Navigant Research Blog

Facebook’s Scandal Shows Importance of Data Privacy in Smart Homes

— May 3, 2018

The world’s most valuable resource is no longer oil. It’s data. In the digital era, data not only powers various online services, but also increasingly powers the real world as devices become more and more connected. Virtually any activity a person can engage in now leaves a digital footprint, and artificial intelligence technologies like machine learning have brought to light the value in these footprints. The giants in charge of this data economy—Alphabet (Google), Amazon, Apple, Facebook, and Microsoft—have massive power and influence. Considering recent events, this is something to be ever warier about as consumers.

Facebook’s Scandal

Facebook has been under immense scrutiny over the Cambridge Analytica scandal. In short, it involves the unauthorized sale of private data to companies that used the data to manipulate the US presidential election and arguably other major global events.

Until now, the added convenience a technology like Facebook brings to our lives—such as relevant news, event planning, and the ability to connect with friends and family—has seemed like a price worth paying in exchange for our data. What this story shows about the tech titans who control our digital era is that our data is not only used to target us with more relevant stuff to buy. It’s also shaping the world we live in and making real-life impacts.

What Does This Mean for the Smart Home?

We are increasingly letting these big tech giants into our lives, not only through use of their traditional online services, but through physical devices in our homes. The increasingly popular and widely adopted devices peddled by these companies, be it smartphones, voice-activated speakers, connected cameras, or smart thermostats among copious other residential IoT devices, are creating touchpoints in the home by which these companies can collect even more data.

As consumers, we may think our data is fairly useless. The Facebook scandal shows that all the data we give away for free has immense real-world value. It’s more important than ever for consumers to be aware of the devices that they bring into their homes, how their data is being used, and the effects that can have, especially as the smart home market continues to grow.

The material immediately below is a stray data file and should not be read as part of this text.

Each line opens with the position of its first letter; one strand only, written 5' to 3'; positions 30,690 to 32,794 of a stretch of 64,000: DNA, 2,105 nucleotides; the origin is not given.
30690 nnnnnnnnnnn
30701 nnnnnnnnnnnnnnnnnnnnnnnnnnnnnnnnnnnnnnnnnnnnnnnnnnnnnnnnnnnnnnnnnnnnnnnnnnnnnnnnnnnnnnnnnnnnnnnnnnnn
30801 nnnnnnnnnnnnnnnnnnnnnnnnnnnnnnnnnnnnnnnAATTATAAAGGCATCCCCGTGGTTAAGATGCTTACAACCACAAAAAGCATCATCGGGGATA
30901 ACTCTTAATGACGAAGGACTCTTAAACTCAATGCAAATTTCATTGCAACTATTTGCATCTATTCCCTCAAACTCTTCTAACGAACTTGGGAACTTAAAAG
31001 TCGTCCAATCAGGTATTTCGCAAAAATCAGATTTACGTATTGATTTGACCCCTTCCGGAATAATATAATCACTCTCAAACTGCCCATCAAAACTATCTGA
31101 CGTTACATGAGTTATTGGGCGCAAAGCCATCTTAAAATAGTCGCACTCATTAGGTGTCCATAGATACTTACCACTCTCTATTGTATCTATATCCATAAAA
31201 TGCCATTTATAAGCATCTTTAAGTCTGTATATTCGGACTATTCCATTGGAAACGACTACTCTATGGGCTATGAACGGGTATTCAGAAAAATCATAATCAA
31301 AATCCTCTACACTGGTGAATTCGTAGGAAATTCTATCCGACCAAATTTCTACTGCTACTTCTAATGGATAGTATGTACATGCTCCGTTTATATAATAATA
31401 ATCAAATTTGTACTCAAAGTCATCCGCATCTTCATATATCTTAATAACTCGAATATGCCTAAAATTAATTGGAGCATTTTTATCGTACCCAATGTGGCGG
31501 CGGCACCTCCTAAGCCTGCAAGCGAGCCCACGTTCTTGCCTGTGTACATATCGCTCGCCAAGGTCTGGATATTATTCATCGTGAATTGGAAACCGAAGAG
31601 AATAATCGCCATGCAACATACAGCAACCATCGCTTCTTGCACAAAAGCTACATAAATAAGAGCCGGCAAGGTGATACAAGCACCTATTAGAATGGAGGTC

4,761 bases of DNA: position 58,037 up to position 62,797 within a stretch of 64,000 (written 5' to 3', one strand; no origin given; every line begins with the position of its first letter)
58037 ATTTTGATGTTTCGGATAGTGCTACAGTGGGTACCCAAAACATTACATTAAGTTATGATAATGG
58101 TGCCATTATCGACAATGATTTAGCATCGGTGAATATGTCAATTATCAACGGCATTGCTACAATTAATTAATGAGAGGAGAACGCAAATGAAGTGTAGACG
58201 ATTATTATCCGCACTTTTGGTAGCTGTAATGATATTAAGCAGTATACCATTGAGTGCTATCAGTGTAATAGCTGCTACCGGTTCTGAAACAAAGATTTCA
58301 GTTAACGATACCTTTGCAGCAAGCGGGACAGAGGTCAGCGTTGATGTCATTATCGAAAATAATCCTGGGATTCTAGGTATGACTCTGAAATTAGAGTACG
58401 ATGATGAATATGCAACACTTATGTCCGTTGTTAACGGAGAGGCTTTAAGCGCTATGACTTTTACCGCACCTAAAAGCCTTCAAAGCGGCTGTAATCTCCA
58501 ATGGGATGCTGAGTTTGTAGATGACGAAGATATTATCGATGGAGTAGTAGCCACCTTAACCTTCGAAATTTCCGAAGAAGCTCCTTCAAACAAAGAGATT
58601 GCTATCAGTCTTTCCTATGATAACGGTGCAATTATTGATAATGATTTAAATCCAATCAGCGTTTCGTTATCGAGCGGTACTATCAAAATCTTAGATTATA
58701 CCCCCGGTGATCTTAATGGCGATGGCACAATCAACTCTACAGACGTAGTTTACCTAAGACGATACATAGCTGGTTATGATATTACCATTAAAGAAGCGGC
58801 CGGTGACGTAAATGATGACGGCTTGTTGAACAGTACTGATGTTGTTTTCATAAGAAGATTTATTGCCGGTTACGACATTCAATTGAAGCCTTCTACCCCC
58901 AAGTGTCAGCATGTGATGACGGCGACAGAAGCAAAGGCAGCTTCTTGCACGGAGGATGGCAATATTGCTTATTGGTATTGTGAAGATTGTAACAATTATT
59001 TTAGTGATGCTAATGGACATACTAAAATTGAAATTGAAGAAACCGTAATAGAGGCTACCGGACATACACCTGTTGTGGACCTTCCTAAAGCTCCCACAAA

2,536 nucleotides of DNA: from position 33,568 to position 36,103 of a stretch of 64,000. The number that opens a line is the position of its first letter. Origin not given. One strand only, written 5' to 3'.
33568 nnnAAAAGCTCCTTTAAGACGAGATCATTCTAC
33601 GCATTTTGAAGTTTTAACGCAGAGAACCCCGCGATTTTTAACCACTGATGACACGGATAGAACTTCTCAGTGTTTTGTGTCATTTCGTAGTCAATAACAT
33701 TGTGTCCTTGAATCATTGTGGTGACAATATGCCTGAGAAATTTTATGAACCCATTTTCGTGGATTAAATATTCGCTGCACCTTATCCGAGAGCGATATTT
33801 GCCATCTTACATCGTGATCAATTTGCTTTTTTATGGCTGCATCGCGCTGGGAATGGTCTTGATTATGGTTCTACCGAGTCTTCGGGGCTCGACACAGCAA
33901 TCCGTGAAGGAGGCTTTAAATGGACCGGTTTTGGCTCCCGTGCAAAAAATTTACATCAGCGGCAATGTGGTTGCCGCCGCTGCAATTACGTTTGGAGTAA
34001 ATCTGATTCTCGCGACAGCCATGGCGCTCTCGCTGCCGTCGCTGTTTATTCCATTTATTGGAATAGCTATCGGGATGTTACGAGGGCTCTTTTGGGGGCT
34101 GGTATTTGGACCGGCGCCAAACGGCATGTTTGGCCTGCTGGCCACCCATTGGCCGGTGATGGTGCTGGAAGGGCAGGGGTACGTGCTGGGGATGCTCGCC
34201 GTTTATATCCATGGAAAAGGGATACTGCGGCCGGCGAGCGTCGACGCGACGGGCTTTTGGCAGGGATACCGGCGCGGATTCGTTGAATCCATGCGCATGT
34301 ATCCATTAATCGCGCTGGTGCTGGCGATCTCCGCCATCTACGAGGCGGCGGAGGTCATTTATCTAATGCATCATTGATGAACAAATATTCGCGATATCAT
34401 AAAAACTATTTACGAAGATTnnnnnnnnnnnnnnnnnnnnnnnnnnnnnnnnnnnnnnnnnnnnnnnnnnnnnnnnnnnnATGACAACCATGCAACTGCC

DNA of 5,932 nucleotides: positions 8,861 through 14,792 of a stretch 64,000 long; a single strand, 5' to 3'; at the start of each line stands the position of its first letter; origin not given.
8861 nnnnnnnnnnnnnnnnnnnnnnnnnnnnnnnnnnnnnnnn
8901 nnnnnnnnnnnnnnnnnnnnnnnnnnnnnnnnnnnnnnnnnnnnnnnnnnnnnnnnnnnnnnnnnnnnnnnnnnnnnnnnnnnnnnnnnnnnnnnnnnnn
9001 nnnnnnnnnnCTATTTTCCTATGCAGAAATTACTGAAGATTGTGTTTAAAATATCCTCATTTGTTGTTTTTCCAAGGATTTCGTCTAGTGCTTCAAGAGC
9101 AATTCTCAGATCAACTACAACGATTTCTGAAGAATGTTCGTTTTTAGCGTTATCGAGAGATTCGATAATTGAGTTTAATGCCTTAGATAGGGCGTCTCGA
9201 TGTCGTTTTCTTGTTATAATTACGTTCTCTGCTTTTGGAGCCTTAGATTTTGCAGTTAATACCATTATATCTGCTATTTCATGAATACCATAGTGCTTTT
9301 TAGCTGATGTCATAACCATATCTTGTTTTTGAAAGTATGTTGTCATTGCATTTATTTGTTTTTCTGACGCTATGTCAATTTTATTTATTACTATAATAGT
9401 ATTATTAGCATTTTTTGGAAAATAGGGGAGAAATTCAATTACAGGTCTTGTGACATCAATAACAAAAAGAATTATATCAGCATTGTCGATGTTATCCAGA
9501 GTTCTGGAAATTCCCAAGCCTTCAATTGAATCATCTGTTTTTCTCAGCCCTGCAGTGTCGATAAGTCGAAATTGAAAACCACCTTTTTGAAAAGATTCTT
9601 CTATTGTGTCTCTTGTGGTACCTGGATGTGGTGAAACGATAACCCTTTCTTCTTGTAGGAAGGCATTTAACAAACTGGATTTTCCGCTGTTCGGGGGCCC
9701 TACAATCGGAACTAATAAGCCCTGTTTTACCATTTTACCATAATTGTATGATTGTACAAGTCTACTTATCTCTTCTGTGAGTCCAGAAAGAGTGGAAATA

Should Consumers Abandon Connected Tech?

This isn’t to say that consumers should stop using online services or avoid adopting smart home technologies—that is unrealistic. It means that as we continue to adopt connected devices, construct smart ecosystems in our homes, and divulge the details of our personal lives to these companies, data privacy needs to be top priority. This is increasingly becoming the case. General Data Protection Regulation (GDPR) is set to take effect at the end of May, and it will massively influence any company serving EU citizens and residents by requiring measures be taken that better protect and ensure the privacy of user data. Though this is a positive development, there is much to be done in the realm of data privacy.

For consumers, it’s important to consider the worth in convenience via technology. While the prospects of a smart home can bring a range of benefits to our lives and the bigger picture of smart grid operations, the value in what we provide digitally-driven companies should not be taken for granted. For device manufacturers and smart home tech vendors, it’s more crucial than ever to be transparent and reassuring about the investments they are making in protecting our data in order to avoid losing consumer trust and hindering technology adoption.

 

From Connected Street Lights to Smart Cities

— April 5, 2018

Chicago’s program to replace 270,000 city lights over the next 4 years with LEDs and intelligent controls is a good example of the growing scale and ambition of street lighting projects. This initiative could eventually save Chicago $10 million a year in energy costs. The latest edition of Navigant Research’s Smart City Tracker includes smart city projects in 221 cities, a quarter of which are deploying smart street lighting ranging from initial pilots to citywide and regional deployments that span tens and even hundreds of thousands of lights. This is far from an exhaustive list of street lighting projects, but it is a further sign of the growing momentum behind the deployment of connected lighting solutions in cities. Navigant Research expects 73 million connected street lights to be deployed globally by 2026.

First Step Toward the Future

Smart street lighting is being recognized by many city leaders as a first step toward the development of a smart city. In addition to increasing the energy efficiency of the city and reducing energy costs, carbon emissions, and maintenance costs, intelligent lighting can also provide a backbone for a range of other city applications, including public safety, traffic management, smart parking, environmental monitoring, and extended Wi-Fi and cellular communications.